Like you, I'm trying to change my lifestyle so that we don't need much money. As you said, the less money we make, the less money "they" take.

  7. @ Darius - Deus Ex Machina mentioned something about that the other day. His mom worked for YEARS at this (soul-sucking) corporate job and had a really good income - a portion of which she dutifully paid into the system. Several years ago, she changed careers, and is now making a third of what she was earning. From what I understand of the new rules, as Deus Ex Machina explained, none of her previous income will be figured into her SS benefits when she retires.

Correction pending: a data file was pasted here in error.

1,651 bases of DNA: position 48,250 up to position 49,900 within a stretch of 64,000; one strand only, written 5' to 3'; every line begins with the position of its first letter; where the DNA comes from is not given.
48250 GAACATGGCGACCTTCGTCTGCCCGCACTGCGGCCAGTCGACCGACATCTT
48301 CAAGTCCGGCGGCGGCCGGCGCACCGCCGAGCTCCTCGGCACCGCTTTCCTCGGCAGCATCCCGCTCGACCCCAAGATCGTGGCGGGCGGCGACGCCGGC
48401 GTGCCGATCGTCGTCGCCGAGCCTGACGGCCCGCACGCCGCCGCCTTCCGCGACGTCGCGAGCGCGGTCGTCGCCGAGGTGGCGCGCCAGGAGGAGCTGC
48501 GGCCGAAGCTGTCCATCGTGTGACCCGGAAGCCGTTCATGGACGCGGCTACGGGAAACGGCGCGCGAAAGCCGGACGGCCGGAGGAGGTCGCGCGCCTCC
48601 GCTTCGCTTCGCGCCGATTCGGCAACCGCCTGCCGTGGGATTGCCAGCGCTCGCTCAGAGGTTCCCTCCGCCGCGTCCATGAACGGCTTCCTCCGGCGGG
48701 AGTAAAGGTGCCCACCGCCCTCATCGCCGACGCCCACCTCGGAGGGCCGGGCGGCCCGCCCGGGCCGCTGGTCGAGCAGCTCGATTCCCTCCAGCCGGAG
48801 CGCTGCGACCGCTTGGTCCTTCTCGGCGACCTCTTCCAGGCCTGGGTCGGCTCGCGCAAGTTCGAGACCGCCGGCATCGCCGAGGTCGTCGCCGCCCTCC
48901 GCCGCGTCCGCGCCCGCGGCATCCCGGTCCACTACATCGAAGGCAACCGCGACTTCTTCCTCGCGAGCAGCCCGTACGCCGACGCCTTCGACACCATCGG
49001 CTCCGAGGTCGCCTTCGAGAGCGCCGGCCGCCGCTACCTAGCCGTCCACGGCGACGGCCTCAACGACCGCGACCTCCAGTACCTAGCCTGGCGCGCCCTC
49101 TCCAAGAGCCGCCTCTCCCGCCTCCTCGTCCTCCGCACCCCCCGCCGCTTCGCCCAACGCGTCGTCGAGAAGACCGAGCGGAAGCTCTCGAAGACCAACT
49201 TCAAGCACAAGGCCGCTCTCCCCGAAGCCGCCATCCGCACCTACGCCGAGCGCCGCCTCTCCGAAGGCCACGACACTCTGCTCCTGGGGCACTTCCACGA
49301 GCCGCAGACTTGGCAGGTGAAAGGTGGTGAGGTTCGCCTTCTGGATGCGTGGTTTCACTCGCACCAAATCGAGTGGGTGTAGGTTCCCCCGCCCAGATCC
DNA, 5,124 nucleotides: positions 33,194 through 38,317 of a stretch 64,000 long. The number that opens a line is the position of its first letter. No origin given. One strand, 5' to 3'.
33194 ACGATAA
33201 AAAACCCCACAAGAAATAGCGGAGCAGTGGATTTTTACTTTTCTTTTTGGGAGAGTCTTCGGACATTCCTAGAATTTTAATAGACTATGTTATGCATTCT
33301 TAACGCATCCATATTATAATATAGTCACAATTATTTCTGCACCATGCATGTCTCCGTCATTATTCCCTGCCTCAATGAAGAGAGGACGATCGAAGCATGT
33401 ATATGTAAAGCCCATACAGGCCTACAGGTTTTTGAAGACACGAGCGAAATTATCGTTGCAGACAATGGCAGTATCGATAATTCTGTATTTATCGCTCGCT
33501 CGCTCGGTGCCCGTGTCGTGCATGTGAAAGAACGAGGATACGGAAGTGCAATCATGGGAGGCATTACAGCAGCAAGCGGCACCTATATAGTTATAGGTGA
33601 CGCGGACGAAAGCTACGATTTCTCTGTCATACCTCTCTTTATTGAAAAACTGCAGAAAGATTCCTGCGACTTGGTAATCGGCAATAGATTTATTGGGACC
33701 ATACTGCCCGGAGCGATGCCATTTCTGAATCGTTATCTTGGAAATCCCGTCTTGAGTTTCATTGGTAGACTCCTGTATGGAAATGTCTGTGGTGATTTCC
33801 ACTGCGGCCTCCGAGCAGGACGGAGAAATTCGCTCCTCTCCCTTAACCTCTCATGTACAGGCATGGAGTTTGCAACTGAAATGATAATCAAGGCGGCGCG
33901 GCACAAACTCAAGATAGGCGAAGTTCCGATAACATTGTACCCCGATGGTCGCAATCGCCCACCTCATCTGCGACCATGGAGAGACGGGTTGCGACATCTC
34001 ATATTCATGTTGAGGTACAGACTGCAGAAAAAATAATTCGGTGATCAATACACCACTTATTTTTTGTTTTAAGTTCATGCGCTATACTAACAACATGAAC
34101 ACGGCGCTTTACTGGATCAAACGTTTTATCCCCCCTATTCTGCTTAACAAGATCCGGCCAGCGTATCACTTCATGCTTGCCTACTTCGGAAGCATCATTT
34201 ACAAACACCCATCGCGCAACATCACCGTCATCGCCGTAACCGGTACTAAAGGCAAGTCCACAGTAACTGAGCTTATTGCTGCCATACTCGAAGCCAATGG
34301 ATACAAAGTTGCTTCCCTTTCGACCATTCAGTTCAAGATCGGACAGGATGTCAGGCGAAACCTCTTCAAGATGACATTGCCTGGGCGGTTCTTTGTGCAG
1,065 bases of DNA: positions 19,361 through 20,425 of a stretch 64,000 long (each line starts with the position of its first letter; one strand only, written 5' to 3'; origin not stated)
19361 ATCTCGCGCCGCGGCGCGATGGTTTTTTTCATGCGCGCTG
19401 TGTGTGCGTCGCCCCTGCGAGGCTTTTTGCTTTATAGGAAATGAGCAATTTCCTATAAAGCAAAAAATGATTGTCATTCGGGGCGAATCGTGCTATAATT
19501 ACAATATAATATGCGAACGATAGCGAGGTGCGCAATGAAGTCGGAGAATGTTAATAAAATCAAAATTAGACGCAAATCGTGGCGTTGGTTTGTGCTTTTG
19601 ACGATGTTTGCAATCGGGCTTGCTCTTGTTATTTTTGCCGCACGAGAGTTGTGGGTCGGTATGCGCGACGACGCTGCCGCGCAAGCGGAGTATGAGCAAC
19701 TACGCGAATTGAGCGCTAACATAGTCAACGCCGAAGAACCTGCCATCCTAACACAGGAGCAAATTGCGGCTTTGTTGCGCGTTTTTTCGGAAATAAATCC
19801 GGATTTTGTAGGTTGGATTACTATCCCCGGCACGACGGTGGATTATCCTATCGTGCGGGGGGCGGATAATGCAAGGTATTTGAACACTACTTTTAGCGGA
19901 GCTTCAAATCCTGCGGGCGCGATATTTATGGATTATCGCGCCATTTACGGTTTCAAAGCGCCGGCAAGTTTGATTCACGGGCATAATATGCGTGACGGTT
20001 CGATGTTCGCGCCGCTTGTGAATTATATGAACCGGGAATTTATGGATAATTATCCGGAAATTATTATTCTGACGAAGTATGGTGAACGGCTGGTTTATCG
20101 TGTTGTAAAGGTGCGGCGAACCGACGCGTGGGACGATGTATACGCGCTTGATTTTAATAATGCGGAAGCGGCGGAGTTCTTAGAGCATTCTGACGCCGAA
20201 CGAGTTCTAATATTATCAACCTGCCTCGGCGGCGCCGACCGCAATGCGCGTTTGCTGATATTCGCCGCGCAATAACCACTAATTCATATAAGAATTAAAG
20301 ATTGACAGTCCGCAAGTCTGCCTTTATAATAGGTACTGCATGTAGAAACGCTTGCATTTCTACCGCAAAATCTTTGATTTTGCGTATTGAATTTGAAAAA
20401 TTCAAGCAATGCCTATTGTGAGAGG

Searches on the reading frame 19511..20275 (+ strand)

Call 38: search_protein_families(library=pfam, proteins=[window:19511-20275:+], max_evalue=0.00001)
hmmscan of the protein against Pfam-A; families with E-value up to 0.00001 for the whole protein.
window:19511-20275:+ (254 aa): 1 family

Which is funny, because as I get closer to retirement age, my goal is to have no debt, and, therefore, very little income, which means that if the rules really are changing, I won't be eligible for any SS benefits anyway, because I won't have had any income ;).

  8. @ notherethenwhere - I have the same plan ... self-sufficiency, as much as possible, but you're right, it's a wicked lot of hard work, but so worth it!